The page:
Two critical developments in China, one economic and the other political, are of note in recent days:
*** China’s economic performance in August appears to have strengthened from July, and if that momentum continues through September, economic officials expect Q3 GDP to be 6.7% and possibly 6.8%. And despite some market speculation, the economy is unlikely to slow in Q4 once the politically critical 19th Communist Party of China National Congress concludes. To the contrary, expectations are for Q4 GDP to match third quarter strength.
*** And on the political front, all eyes are on the upcoming 19th National Congress of the Communist Part of China, and for any signs of political tensions or challenges to the leadership of President Xi Jinping. On the contrary, all signs in the run up to the Congress are of a further consolidation of power in the hands of Xi, and of a new politburo roster that will leave the Politburo Standing Committee, and Central Military Commission, even more firmly in his control.
The New Xi Jinping Era
Since mid-July, China’s Politburo has been conducting discreet and behind the scenes comprehensive review and performance evaluations of candidates for the Political Bureau (Politburo) of the 19th CPC Central Committee, and especially of its powerful Standing Committee.
From what we understand, on Thursday, August 31, the Politburo submitted its formal recommendations for positions.
With everything proceeding on plan, Xi then proposed the 19th CPC meet on October 18 in Beijing, and all members of the Politburo unanimously agreed.
In addition to rosters for alternate and standing members of the CPC, Politburo, Standing Committee of the Politburo (PSC), and Central Military Commission (CMC), the Politburo submitted for approval a telling and unusual proposal – that Xi’s thoughts be formally written into the constitution of the Communist Party of China.
In an echo of ages past, the Thursday meeting proposed “Xi Jinping Thought,” or more specifically, “Xi Jinping Thought on the Governance of China” be written into the CPC constitution (“Xi Jinping Zhiguo Lizheng”). While not entirely unprecedented, this has been done on two occasions only before – in the era of Deng Xiaoping, and of Mao Zedong.
Political sources indicate this action would symbolize the ascendance of Xi to a status even higher than that held by Deng, although still behind the legendary Mao Zedong – the founder of the Communist Party of China, the People’s Liberation Army, and the People’s Republic of China itself.
The Next Standing Committee
The meeting also formally recommended nine candidates for what is expected to be eight slots for the top decision making body of China, the Politburo Standing Committee.
The biggest decision will be which of two candidates will take the slot expected to succeed Xi Jinping to the Presidency, but not until the 21st CPC National Congress slated for the end of 2027. Those two candidates are Chen Miner, and Wang Qishan.
Chen Miner is current Secretary of the CPC Chongqing Municipal Committee, and is said to be one of Xi’s most trusted confidantes. The more internationally well-known Wang Qishan is a current member of the inner PSC and one of the most powerful figures in China, noted for his efforts at attacking corruption and reform.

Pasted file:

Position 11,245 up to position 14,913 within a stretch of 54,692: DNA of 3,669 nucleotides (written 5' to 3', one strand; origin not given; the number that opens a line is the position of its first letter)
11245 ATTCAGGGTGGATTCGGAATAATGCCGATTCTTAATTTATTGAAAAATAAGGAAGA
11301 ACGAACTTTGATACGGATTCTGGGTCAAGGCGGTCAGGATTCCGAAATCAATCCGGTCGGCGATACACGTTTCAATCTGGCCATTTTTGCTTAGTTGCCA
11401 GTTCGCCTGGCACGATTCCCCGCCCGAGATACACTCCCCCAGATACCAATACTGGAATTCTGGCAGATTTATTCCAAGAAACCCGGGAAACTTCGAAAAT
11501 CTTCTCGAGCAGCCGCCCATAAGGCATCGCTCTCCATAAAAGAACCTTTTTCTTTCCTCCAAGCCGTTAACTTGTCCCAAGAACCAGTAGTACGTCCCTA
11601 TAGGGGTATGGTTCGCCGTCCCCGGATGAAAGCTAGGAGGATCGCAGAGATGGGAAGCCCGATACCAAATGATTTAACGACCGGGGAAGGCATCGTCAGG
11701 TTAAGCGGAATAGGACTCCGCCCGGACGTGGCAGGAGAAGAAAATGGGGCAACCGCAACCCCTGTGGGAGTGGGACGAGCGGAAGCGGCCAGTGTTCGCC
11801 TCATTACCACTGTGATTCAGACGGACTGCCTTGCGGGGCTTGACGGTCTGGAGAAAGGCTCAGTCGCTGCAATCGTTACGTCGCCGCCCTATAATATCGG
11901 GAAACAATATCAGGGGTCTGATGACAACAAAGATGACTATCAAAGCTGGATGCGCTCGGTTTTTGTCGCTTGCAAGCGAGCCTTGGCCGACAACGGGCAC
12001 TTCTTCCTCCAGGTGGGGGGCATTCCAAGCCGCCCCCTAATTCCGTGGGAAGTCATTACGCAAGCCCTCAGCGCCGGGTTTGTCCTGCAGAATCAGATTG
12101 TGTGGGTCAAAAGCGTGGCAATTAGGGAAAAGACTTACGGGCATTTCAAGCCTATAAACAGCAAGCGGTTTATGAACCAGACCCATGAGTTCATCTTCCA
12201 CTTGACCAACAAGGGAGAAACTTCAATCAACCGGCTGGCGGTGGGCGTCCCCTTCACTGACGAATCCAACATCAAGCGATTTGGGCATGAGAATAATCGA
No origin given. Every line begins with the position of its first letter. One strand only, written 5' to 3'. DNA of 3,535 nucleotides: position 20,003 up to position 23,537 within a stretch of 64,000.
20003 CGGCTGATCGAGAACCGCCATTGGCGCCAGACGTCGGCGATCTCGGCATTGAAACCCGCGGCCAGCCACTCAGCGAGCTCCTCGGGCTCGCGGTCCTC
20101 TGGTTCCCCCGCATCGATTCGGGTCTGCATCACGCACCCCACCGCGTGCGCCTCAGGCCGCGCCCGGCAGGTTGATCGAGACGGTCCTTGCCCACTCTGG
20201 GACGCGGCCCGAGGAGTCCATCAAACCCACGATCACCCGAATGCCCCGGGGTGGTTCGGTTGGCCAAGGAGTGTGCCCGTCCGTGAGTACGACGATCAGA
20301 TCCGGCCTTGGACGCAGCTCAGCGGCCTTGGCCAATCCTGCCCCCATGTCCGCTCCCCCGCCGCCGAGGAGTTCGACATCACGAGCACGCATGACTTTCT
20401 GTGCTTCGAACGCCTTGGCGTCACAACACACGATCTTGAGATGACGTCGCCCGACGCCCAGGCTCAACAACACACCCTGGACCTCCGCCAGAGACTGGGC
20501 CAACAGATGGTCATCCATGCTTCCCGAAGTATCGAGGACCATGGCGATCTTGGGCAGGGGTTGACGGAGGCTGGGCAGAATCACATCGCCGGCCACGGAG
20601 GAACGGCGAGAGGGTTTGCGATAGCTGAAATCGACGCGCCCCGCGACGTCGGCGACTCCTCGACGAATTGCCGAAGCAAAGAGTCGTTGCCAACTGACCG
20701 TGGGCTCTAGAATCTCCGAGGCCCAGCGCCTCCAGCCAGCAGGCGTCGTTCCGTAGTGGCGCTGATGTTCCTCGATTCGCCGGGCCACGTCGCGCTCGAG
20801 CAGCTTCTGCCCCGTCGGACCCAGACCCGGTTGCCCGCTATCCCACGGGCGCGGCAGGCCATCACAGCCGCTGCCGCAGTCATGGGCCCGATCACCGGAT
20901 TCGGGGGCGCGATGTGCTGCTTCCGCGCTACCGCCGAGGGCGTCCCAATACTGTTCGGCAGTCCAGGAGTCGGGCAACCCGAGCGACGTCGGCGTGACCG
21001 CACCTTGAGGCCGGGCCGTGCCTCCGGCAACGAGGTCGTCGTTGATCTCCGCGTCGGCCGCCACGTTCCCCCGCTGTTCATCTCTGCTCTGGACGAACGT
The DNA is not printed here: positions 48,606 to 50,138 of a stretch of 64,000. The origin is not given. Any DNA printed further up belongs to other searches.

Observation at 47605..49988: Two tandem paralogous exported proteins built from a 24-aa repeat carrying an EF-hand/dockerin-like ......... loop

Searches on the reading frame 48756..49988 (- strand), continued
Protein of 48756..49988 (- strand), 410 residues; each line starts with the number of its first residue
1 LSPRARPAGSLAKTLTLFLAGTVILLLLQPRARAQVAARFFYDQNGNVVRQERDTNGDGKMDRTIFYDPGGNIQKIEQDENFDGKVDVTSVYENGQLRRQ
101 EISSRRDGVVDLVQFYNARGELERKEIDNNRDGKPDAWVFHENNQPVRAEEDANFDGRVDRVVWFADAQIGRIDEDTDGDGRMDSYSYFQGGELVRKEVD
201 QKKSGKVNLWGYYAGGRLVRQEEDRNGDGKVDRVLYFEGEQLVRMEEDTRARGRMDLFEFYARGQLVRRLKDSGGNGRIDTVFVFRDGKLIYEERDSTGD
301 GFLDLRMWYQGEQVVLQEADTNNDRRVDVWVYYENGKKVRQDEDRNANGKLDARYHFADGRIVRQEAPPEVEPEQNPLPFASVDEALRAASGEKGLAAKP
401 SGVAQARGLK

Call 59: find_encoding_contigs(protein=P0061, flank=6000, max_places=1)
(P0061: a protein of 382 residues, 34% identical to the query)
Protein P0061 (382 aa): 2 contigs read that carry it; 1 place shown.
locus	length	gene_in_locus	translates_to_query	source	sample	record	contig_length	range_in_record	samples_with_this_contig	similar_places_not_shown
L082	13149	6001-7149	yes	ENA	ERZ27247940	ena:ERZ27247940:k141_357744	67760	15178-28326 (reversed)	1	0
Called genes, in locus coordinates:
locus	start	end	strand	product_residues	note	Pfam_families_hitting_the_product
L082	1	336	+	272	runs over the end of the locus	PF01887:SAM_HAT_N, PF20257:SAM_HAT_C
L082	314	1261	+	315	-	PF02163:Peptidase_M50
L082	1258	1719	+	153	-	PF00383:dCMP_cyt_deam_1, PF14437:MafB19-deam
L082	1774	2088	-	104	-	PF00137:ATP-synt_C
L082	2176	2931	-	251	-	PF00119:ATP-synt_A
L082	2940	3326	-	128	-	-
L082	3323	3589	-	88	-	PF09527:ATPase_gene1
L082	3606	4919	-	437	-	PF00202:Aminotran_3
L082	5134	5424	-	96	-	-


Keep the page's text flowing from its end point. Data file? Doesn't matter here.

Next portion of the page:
While political sources maintain Wang is perhaps Xi’s most trusted, respected, and closest confidante of all, they also hint he may choose the 19th Congress as the best time to retire, with great honor for his accomplishments, outside the party, and inside. That leaves Chen as most likely to succeed Xi.
The candidate we understand expected to eventually succeed Li Keqiang as Premier is Hu Chunhua, who is a current Politburo member, and Secretary of the province of Guangdong.
As to the other five candidates expected to fill out the Standing Committee, two are the current President and Premier themselves, Xi Jinping and Li Keqiang. The final three candidates are led by the current PSC member and Vice Premier Wang Yang, rounded out by Li Zhanshu (current Politburo member and Director of the General Office of the CPC Central Committee), and Han Zheng (current Politburo member and Secretary of the CPC Shanghai Municipal Committee).
Including the Standing Committee, Xi’s confidantes are expected to make up more than half of the 25 members of the next Politburo.
Bolstering the Military Commission
President Xi Jinping is also taking steps to even further bolster his already solid power base in the military.
At the Thursday meeting, the Politburo endorsed the candidates recommended by Xi for the CMC, the Central Military Commission of the Communist Party of China.
Furthermore, the decision was made to expand the number of Vice-Chairmen in the CMC assisting Xi in his work from the current two to four. This move is seen to consolidate Xi’s military power even more.
In addition to the incumbent Vice Chairman Xu Qiliang, the other three candidates for Vice Chairmen are all hardened veterans who are all extremely close personally to Xi.
First, we are told, is Zhang Youxia, current CMC member and Director of the Equipment Development Department, a childhood friend of Xi who headed a regiment participating in the 1979 Sino-Vietnamese War.
Second is Wei Fenghe, current CMC member and Commander of the PLA Rocket Force, personally promoted to that position four and a half years ago by Xi.
The final Vice Chairman position will be given to Li Zuocheng, current Chief of the Joint Staff Department. Li was also personally promoted by Xi, from Commander of the Chengdu Military Region to Inaugural Commander of the PLA Ground Force two years ago, and was a Company Commander participating in the Sino-Vietnam War, awarded the title of “Combat Hero.”
In a nod to his military leanings Xi has vowed to turn the PLA (People’s Liberation Army) into a “real iron army,” meaning one that can fight anywhere, at any time.